Close

Style

Grooming Revolution: How Men's Styling Has Evolved

by Jamie Newman | May 22, 2019
American Crew’s Global Artistic Director, Paul Wilson, celebrates the brand’s milestone birthday by reflecting on the past, present and future of men’s grooming. Jamie Newman
American Crew’s Global Artistic Director, Paul Wilson, celebrates the brand’s milestone birthday by reflecting on the past, present and future of men’s grooming.Jamie Newman

Male clientele have had a growingly keen eye for how they want their hair to look. Because of that, they’re more willing to experiment with their cuts, invest in products and services and become regulars in your chair. It doesn’t sound hyperbolic to be certain that the men’s grooming boom is here to stay—but, it hasn’t always been that way. Paul Wilson, American Crew Global Artistic Director, talks men’s grooming history, trends and the everlasting importance of education.

As American Crew celebrates its 25th birthday, how has men’s grooming changed in the past 25 years?
When American Crew started, there was nothing happening for men’s hair. I wasn’t taught how to cut men’s hair. Maybe we were taught how to put a guard attachment on a clipper, but there was really no conversation about it beyond that. Now, there’s a whole philosophy and a whole language for dealing with men in the salon. In some way, I feel like Crew deserves a vast majority of the credit in so much of that because Crew started that. By bringing such education and attention to the craft and to the art form of cutting men’s hair, it spawned the whole barber movement—that’s been the most amazing thing to see. 

What trends are you seeing in men’s grooming?
The direction of men’s hair is really broadening. Now, we’re going to start seeing some really cool silhouettes come into it, some length, which is going to require all of us to delve into our abilities and tools—we’re going to be using the razor more, we’re really going to be working with secondary shape and making the haircut come to life with that detail work.

What is the best way to create shape in a men’s cut?
When using a clipper specifically, we work in vertical panels. It’s best to start on the side and get your first design panel set in for your own purpose in knowing what to do for the silhouette of the shape and how graduated or not graduated it’s going to be, how much scalp exposure you’re going to have, and to ensure you and your client are on the same page. So if you can get that first design panel really locked in, you can have that conversation with your client and then really fly through the rest of that shape. 

What is the difference between clipper-over-comb and using a guard and fading out the shape?
With clipper-over-comb, you can work in vertical panels to rough in the shape. Then, you can go in with your clipper and build in the freehand work, which will create the more extreme elements of the taper, like scalp exposure, and really detailing the taper itself. The difference is the ability to be creative.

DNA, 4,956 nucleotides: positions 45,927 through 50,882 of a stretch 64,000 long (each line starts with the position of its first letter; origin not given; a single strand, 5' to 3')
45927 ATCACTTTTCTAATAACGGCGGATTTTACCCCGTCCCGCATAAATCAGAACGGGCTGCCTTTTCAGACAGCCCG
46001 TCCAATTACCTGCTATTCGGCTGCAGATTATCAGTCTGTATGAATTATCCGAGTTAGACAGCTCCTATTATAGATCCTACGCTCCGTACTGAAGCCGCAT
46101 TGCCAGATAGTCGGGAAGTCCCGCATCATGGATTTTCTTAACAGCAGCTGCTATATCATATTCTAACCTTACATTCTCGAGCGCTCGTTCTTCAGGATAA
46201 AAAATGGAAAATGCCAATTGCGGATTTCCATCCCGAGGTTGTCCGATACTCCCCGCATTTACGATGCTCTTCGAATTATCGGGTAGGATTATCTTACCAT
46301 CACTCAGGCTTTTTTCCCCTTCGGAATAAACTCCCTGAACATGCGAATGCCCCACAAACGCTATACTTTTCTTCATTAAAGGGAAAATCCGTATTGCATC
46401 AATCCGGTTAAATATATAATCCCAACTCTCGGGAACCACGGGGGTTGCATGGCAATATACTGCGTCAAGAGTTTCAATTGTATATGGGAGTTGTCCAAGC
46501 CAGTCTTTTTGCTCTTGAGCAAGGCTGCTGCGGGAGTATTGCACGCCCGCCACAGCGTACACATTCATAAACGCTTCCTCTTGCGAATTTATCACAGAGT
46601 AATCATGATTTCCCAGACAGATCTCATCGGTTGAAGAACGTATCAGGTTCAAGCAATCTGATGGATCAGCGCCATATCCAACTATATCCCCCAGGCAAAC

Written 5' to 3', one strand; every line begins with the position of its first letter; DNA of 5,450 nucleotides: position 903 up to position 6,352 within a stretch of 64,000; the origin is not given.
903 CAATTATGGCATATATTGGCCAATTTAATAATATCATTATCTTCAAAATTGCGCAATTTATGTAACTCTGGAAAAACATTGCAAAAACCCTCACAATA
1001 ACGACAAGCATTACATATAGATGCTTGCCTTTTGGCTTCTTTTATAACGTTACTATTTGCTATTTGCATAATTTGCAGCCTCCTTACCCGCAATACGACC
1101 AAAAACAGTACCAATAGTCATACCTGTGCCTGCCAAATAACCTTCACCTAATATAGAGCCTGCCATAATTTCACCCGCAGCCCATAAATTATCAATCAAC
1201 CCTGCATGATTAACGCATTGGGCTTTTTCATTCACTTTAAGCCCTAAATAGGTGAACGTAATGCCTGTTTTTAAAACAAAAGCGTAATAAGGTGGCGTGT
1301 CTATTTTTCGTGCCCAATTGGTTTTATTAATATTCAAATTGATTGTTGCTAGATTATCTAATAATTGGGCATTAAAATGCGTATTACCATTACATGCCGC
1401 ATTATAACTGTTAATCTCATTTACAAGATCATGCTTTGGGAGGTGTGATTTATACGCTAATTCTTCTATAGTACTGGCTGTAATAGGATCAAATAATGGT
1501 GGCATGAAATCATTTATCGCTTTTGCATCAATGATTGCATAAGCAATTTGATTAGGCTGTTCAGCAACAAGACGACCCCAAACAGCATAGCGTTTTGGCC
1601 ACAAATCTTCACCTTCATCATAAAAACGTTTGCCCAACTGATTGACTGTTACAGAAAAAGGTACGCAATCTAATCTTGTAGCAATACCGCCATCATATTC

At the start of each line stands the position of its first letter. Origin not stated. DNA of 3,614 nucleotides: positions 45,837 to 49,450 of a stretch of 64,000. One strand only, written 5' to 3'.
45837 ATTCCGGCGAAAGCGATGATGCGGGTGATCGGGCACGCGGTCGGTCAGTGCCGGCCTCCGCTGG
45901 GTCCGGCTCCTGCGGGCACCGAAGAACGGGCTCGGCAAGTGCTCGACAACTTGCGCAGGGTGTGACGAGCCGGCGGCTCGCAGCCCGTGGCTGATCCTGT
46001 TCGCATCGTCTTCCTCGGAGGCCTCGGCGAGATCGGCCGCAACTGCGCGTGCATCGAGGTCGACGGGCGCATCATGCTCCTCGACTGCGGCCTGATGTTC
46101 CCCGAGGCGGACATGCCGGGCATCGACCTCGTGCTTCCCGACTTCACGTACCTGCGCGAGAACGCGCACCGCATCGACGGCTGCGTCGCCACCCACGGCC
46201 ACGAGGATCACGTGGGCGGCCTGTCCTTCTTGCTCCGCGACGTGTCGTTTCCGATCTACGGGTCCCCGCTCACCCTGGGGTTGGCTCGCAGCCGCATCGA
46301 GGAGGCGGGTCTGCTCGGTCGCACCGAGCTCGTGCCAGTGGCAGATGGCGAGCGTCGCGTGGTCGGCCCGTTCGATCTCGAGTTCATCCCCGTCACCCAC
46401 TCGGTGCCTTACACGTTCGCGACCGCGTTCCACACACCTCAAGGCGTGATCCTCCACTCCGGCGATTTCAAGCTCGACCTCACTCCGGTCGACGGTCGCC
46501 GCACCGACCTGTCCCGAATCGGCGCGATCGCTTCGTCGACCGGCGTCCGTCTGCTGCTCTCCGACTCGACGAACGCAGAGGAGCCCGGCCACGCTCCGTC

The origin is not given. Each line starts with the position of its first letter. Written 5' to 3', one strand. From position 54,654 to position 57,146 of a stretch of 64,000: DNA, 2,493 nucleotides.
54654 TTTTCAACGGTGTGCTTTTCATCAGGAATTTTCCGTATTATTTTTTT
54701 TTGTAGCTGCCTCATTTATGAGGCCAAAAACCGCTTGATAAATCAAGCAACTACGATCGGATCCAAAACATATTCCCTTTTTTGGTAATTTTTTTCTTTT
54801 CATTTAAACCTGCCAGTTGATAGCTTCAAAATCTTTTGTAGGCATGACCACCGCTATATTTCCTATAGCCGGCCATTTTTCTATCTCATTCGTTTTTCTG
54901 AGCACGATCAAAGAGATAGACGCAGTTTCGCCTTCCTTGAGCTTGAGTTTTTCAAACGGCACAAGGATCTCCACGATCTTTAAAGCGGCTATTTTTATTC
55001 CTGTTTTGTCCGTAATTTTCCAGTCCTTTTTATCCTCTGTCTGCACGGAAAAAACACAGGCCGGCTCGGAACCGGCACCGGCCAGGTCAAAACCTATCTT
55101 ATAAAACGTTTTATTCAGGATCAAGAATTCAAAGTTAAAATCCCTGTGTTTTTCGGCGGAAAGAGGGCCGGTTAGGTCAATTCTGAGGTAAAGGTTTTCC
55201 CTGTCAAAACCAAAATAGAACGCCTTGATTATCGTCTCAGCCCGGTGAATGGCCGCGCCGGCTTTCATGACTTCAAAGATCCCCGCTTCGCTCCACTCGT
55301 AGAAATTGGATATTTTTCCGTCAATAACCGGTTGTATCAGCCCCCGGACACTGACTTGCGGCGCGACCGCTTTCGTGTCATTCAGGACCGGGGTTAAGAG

As male clientele’s demand for longer cuts and styles increases, how can salon professionals hone in on the trend to find the both success with their skills and business?
Education is really important. Education has really been the lifeblood of the brand [American Crew]. With this trend, it’s really important to be able to have conversations with your male clientele about how their hair will grow out, what the shape will look like, how he is going to style it. All men’s education is flowing out of the American Crew academy in Chicago; the schedule can be found at americancrew.com.

 

How to Keep Curls Hydrated and Full of Shine

Style

How to Keep Curls Hydrated and Full of Shine

by Mary Kaleta

Nadria Brown is a Florida-based curl specialist who educates both her clients and fellow stylists on tips and tricks for maintaining and ehancing their natural texture. Brown reaches for products from DevaCurl to help her achieve the results her clients desire.

Find out why over 400,000 subscribers love our newsletters

Videos

In our video section, watch salon professionals in action, listen to the advice of salon business experts, and tour inside the world’s top salons.

Valsamis used GL Tapes from Great Lengths to give this braid depth and thickness.

Style

Add Extensions to Give Braids Dimension

by Mary Kaleta

When looking to add fullness and volume to her braided styles, artist Alison Valsamis (@braidedandblonde) uses extensions. In this video tutorial, Valsamis incorporated Great Lengths' GL Tapes to give this 3D pull-through braid extra depth.

Updo How-To: Romantic Bridal Bun

Style

Updo How-To: Romantic Bridal Bun

by Mary Kaleta

Smooth, sleek finishes are a signature staple for Ohio-based stylist Caralee Pridemore. The bridal specialist is able to create intricate and detailed updos that still have an air of elegance and uniformity. Pridemore knows the perfect updo starts with the right foundation. She told MODERN that her recent tool must-have when creating her looks is the new Olivia Garden Ceramic + Ion Professional Flat Iron.

Updo How-To: Low, Textured Bun

Style

Updo How-To: Low, Textured Bun

by Mary Kaleta

Artist Connective member Caralee Pridemore is known for her classic and timeless updos. Here, Pridemore shares with MODERN how to recreate a stunning low textured bun in an easy-to-follow video tutorial.

Floyd's 99 Joins the Fight Against Diabetes

News

Floyd's 99 Joins the Fight Against Diabetes

by Staff

Floyd's 99, the hair-cutting and shave shop, rolls out its annual partnership with the Juvenile Diabetes Research Foundation (JDRF), the leading global organization dedicated to funding type 1 diabetes (T1D) research.

Load More